Opposition claims massive fraud in Egypt poll

Opposition claims massive fraud in Egypt poll

Opposition claims massive fraud in Egypt poll
Observers predict incumbent president will seek to tamper with election results to ensure sufficient legitimacy.
By Joelle Bassoul – CAIRO

Indignant opposition candidates and independent monitors claimed Thursday that incumbent Hosni Mubarak’s camp had massively violated electoral law during Egypt’s first contested presidential poll.

The accusations sent a tense backdrop for what was guaranteed to be the beginning of a fifth term for the 77-year-old leader, whom observers had predicted would seek to tamper with the results to ensure sufficient legitimacy.

Forced voting, paid voters, unmanned polling stations, missing indelible ink and the use of public transport to ferry voters to polling stations were only some of the accusations against Mubarak’s National Democratic Party.

As counting continued across the country, results were not expected before late Thursday at the earliest. The country’s judges – tasked with supervising Wednesday’s vote – warned before the polling stations opened that they would not endorse them.

However government officials voiced satisfaction with the polling process.

"The electoral process… was as good as could have been envisioned," said electoral commission secretary general Osama Attawiya.

But opposition activists, who demonstrated Wednesday to urge a boycott of an election they deemed unfair, were already planning protests against the poll results for later in the week.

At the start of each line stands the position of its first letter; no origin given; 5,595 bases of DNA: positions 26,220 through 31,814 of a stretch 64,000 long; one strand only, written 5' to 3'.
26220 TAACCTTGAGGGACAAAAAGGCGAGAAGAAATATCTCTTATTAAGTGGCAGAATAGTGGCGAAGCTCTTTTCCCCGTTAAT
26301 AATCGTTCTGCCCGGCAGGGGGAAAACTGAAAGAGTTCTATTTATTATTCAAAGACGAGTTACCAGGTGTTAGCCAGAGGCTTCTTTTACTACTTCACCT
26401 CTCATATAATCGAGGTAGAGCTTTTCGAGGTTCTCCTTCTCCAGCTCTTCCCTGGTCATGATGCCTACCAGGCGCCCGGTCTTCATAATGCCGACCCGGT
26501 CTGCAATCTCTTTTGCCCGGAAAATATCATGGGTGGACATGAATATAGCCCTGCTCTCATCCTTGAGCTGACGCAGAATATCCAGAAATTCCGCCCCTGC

There was no immediate comment from Mubarak’s camp.

Estimates released by the four-term president’s main rival, Ghad party leader Ayman Nur, indicated that turnout stood at between 15 and 20 percent in rural areas and hovered between 3 and 5 percent in cities.

A top aide to Nur – who described the vote as a "defining moment in Egypt’s history" – claimed the fiery 40-year-old lawyer should obtain between 30 and 55 percent of the vote if the election was not rigged.

Nur’s deputy, Hisham Kassem, said he expected mass fraud would take place during the counting.

The Wafd party of Nur’s main rival for second spot, Numan Gumaa, also alleged "unacceptable abuses" during the voting on the part of Mubarak supporters.

"I am very disappointed. I was not expecting a perfect election… but the extent of the irregularities and their premeditation was unacceptable," senior Wafd official Munir Abdel Nur.

It is the first election in which Mubarak has faced challengers and follows intense international and domestic pressure for reform in a country still ruled under a state of emergency imposed after Anwar Sadat was assassinated in 1981.

Independent monitors reported a litany of irregularities at polling stations, complaining they had been beaten, apprehended and interrogated by security services in several places.

Several rights groups said Mubarak supporters actively campaigned throughout the day and reported that some had voted on behalf of other people.

Delegates for Nur’s Ghad party cited the case of a man who arrived at a polling station in southern Egypt only to find out that somebody had already voted for him and reported on places where indelible ink was not being used, or where no identity papers were being requested.

In a new-style campaign crafted by his influential son and possible successor Gamal, Mubarak appealed to the country’s poor, pledging to create more than four million jobs and increase wages.

The man dubbed "the last Pharaoh" was last re-elected in 1999 with 93.79 percent of the vote but according to independent estimates, turnout reached barely 10 percent in the previous elections he won unopposed.

The regime has trumpeted the poll as a watershed in the country’s democratisation, but the Muslim Brotherhood – Egypt’s best-organised opposition force – was barred from fielding a candidate as it remains banned.